It seems that most financial pundits and quite a few investors are solely focusing on the resolution of the Fiscal Cliff these days. They seem to believe that once we get past this impasse, we will be welcomed into the land of milk and honey and the market will rise substantially in 2013. First, I doubt we will see any meaningful package of measures that will actually address the deficit adequately, as we are still having the wrong conversation. Tax revenue is down 3% since 2007, spending is up 35%; yet all conversation is around how to boost taxes with little thought on how to cut spending. I think the most likely outcome is some sort of "kick the can" action, with minor tax boosts now with talk of a grand bargain later that will never come. Second, even if we resolve the fiscal cliff in a more direct manner, I think the market has plenty of other items to worry about going into 2013.
The last economic engine of the European Union, Germany is on the brink of recession. The German Central Bank just slashed its GDP growth forecast to .4% for 2013 from a previous estimate of 1.6%. Industrial production in October was down 3.7% Y/Y. I would also keep a close eye on the health of the global shipping industry. German banks have more than double debt outstanding to shipping companies than they do to the governments of Greece, Portugal and Spain combined. It has the potential to be a minor "black swan" should conditions continue to deteriorate in global shipping.
This comes after Mario Draghi slashed the EU GDP growth rate to .3% for 2013 from .5%. The European unemployment rate hit a record 11.7% in October. The Greek debt crisis is hardly solved, and will be a drag on the overall EU economy for years to come. In short, Europe is likely to be an overall negative for the markets for the foreseeable future.
New Regulatory Drags
Citicorp (C) recently announced it will lay off 11,000 people in order to bring its cost structure in line. Dodd-Frank regulations will make banking more expensive and less lucrative. Given the stock market's positive reaction to the layoff announcement, expect other banks to accelerate their efforts. Ironically, it is the bank tellers and loan officers that are getting the pink slip, not the investment bankers the regulations were intended to punish.
Darden (DRI) has backed off testing a program to move more employees to part-time status to avoid the mandates that are part of Obamacare due to negative publicity. However, when the law goes into effect, it is likely to have a major impact to restaurant margins and profits. It is one of the core reasons I believe the restaurant industry will be one of the worst industries to invest in over the next few years, and why I am short highflying Pandora Bread (PNRA).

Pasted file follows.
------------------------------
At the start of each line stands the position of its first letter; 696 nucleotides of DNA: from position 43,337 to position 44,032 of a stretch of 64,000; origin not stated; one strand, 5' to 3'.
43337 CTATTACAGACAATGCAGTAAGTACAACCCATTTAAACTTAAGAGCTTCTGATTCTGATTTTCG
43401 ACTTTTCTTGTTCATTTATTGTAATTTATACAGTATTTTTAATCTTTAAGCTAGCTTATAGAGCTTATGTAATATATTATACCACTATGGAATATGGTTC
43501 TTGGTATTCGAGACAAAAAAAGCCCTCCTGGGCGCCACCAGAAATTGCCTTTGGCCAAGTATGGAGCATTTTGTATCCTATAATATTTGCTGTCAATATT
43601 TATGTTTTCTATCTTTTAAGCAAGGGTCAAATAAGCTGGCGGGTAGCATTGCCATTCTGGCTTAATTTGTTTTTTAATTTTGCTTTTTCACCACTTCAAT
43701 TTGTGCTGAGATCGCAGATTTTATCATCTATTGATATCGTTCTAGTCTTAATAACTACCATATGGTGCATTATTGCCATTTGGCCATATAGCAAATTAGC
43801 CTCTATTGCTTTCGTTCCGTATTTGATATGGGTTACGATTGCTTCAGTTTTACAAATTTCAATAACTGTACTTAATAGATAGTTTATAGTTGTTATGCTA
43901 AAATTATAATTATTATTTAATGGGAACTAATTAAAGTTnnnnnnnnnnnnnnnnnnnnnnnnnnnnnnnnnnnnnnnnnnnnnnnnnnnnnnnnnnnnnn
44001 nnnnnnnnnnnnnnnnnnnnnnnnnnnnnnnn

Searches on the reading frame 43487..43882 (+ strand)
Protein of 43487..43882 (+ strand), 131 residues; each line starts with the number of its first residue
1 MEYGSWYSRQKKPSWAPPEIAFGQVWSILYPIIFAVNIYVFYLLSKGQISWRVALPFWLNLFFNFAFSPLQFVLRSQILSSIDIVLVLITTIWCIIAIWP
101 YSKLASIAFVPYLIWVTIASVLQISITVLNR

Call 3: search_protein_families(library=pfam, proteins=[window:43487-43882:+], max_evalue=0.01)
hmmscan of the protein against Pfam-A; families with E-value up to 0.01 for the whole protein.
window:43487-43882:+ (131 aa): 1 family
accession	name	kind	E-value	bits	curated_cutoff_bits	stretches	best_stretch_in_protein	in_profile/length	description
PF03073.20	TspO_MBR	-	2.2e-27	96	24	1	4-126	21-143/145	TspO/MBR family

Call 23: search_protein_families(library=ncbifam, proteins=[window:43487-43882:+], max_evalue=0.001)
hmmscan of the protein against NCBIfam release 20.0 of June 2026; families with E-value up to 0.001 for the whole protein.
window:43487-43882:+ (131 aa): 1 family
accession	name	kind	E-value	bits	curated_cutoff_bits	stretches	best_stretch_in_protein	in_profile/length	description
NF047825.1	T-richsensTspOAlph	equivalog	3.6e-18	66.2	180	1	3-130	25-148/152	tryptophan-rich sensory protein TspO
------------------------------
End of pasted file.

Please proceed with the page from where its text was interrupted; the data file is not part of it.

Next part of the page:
Anemic Job Growth Will Continue
Although the unemployment rate continues to fall, the rate itself is misleading. True, the economy created 146,000 jobs in November. Unfortunately, 350,000 people dropped out of the workforce during the month. This continues a four-year trend, and if labor force participation rates were stable to 2008, the unemployment rate would be just under 11%. Given the new regulatory drags cited above and the generous welfare/unemployment benefits currently in force, I would look for dropouts to outnumber new jobs created for 2013 and 2014. Government generosity has had some unintended consequences over the last two generations, which have accelerated over the past five years. One example of this is the percentage of working age population on social security disability in 1960, which was just .65%. For October 2012, this percentage stood at over 5%. Obviously, this has negative connotations for productivity, government spending and the deficit in the long run if trends continue.
One of the main props of the market over the past three years has been directly due to the easing actions of the Federal Reserve, which has more than tripled its balance sheet. These efforts are having less and less of an effect, judging by the mild reaction of the market to QE3 so far. In addition, this "easy money" is begetting its own bubbles (record corporate debt issuance, student loans that now stand above $1T, etc.) that we will have to deal with it at some point in the future. In addition, the Federal Reserve does not have much ammo left should the economy turn down.
Profit margins at S&P companies are near historical highs, and it is hard to see them increasing in 2013 due to extra regulatory costs and tepid world demand. In addition, most companies have already cut to the bone and have little fat left to cut to increase margins. Earnings estimates for 2013 have already come down from where they were several months ago. A lot of these estimates are built on the premise that these margins will continue to increase. I think they have further to fall and without multiple expansion, it is hard to see the market rising significantly in 2013.
Given my outlook, I have 5% of my portfolio in short positions, which I will increase if/when we get the next false rally. I also have 20% of my portfolio in cash waiting for better entry points. Another 20% of my allocation is in high yielding MLPs in the energy infrastructure space. The continued expansion of domestic energy production is one of the few economic bright spots of the past five years, and I think this will continue over the medium term. My favorites in the area include PVR Partners (PVR) and Martin Midstream Partners (MMLP).
Be careful out there. For more on my view of the next four years, click here.